Easter Cloche

So I looked up the spelling of cloche just to make sure I had it right. I did, but I also learned that a cloche could be a hat or a bell jar. As a child, I always wore an Easter hat. In fact, along with white gloves, it was a big part of the whole Easter outfit. 

Too young for gloves but not too young for candy!!

While I still see fabulous hats, I'm not confident that I can carry one off, so the cloche I'm talking about here is the glass variety. I'm crazy for cloches! I have several around the house that I am constantly changing with the seasons. Seashells in the summer, pinecones in the winter, ornaments at Christmas... Are you getting the idea? Today I decided to deck one out for Easter. I found these cute egg lights that were too cheap to pass up. A little plastic shredded grass and I was ready to start.

I took the lights out of the bag and removed the warning stickers because I didn't want to be able to see them.

Next, I put the cloche upside down in the corner of my sofa so that it was secure while I was filling it.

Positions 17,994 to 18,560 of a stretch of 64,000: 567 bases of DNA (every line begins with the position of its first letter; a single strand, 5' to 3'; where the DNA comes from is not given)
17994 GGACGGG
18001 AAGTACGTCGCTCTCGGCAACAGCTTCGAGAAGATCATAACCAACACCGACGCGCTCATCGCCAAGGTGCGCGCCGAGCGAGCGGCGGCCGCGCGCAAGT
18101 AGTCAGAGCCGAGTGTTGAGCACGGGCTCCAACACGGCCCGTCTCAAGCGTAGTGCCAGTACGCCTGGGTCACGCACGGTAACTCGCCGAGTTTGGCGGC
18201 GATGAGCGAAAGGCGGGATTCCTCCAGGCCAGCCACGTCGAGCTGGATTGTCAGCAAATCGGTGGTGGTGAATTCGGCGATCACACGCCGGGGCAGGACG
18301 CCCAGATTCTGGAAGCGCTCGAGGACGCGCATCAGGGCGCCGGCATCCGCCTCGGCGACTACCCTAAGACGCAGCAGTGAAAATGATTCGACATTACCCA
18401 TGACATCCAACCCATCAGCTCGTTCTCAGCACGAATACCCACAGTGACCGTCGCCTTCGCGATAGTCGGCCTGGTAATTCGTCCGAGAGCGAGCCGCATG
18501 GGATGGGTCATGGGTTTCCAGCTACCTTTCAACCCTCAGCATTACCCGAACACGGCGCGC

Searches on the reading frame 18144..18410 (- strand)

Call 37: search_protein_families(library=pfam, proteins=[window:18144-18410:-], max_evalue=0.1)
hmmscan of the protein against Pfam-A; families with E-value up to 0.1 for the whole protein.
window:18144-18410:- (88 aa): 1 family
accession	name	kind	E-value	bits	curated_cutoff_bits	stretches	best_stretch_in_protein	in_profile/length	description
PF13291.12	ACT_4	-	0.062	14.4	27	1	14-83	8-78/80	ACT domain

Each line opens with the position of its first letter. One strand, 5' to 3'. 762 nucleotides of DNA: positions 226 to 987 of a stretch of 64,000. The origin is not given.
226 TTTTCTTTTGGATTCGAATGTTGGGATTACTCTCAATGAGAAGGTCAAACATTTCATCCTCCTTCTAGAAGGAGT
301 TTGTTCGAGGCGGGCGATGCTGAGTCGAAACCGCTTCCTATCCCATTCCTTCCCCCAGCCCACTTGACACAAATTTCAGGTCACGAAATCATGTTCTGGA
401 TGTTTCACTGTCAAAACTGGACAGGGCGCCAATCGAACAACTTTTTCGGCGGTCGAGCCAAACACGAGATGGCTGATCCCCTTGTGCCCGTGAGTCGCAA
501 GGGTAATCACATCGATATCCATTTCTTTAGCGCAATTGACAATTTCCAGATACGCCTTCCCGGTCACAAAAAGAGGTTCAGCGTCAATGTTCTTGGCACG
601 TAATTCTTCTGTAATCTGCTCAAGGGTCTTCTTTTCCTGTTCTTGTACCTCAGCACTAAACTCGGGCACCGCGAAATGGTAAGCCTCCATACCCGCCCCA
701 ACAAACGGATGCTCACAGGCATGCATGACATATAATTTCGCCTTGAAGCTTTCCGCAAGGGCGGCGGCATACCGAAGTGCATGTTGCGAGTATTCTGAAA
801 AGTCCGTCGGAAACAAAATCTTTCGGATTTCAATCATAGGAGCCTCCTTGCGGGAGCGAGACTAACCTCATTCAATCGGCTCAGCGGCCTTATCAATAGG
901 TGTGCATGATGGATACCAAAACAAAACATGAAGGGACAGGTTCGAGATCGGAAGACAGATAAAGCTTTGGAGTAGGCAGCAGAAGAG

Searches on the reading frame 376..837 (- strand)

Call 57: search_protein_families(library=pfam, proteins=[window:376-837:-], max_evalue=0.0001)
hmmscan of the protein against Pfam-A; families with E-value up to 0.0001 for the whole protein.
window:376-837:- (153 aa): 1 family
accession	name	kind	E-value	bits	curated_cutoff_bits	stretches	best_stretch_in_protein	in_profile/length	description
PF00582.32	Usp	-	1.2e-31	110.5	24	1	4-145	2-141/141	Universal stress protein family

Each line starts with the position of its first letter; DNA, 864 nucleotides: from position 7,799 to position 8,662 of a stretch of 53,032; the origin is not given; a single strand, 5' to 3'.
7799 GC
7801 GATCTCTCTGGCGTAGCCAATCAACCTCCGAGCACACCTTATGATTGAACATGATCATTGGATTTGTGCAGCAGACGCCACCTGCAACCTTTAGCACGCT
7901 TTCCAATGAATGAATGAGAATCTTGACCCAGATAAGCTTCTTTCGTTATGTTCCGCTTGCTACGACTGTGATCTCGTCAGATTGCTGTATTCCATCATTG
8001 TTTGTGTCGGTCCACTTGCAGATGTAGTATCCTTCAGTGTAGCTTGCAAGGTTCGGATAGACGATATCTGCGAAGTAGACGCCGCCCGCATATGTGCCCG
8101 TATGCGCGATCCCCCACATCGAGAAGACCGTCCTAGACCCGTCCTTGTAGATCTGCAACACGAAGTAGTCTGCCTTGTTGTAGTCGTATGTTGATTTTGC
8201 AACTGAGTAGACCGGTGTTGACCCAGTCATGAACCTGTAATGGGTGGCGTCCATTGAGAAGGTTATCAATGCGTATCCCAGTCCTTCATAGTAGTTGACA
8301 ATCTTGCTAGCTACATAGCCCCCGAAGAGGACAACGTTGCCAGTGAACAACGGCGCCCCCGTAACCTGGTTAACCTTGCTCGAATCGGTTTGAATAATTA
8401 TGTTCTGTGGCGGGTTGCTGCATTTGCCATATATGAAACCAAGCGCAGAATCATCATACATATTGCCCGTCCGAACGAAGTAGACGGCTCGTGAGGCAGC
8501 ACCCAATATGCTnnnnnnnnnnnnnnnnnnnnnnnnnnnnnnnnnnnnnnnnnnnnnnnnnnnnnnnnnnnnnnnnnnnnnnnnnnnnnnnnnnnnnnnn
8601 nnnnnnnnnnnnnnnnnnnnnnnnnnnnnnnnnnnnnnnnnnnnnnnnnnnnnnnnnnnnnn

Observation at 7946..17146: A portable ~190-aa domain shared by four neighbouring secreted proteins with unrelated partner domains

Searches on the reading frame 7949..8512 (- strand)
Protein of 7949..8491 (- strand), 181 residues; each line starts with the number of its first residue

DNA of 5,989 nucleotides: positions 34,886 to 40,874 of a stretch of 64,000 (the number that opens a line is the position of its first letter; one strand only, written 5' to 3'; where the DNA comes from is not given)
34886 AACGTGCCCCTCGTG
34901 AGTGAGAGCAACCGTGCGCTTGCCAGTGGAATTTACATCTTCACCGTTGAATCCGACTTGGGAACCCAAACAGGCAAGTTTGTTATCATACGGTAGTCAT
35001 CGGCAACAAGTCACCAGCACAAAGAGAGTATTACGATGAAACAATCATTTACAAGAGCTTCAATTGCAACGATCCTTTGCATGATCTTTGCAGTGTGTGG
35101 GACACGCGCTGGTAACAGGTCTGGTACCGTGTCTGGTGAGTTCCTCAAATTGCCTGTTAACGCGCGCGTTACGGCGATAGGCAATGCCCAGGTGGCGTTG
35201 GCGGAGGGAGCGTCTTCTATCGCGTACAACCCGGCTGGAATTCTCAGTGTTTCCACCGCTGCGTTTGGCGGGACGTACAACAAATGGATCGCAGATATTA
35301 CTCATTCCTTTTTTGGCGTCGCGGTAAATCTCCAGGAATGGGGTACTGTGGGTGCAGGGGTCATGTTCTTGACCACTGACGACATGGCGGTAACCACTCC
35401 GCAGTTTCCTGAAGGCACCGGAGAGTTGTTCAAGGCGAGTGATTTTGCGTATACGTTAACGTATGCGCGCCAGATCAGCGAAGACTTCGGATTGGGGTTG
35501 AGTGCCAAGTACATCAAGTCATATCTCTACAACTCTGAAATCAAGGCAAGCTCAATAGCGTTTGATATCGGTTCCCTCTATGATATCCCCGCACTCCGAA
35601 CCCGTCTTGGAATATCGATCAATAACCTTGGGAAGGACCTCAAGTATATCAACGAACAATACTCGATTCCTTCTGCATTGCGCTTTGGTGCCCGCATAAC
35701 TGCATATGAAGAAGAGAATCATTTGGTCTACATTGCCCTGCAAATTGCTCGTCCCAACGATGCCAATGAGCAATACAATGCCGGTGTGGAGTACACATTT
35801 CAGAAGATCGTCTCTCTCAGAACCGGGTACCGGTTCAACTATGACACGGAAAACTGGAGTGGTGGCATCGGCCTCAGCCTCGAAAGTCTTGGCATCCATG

I put the first string of lights in making sure to leave the plug hanging out the top.

Next came some of the grass.

Keep alternating lights and grass until you have the cloche as full as you want it. I filled mine just slightly over half way which used 4 strands of lights and 2 bags of grass. Also, don't forget to leave the plug out for each strand.

Make sure you end with a grass layer because this will be the bottom when you turn your cloche over.

Now, turn the cloche over and add grass around the base on the outside to cover the plugs.

It's really cute! Here's what it looks like when it's not plugged in.

So here's the breakdown:

  • egg lights, $3 per strand and I used 4 for a total of $12.
  • grass .50 per bag and I used 3 for a total of $1.50.
  • I already had the cloche so my total price was $13.50.

Happy Easter!

I'll keep you posted...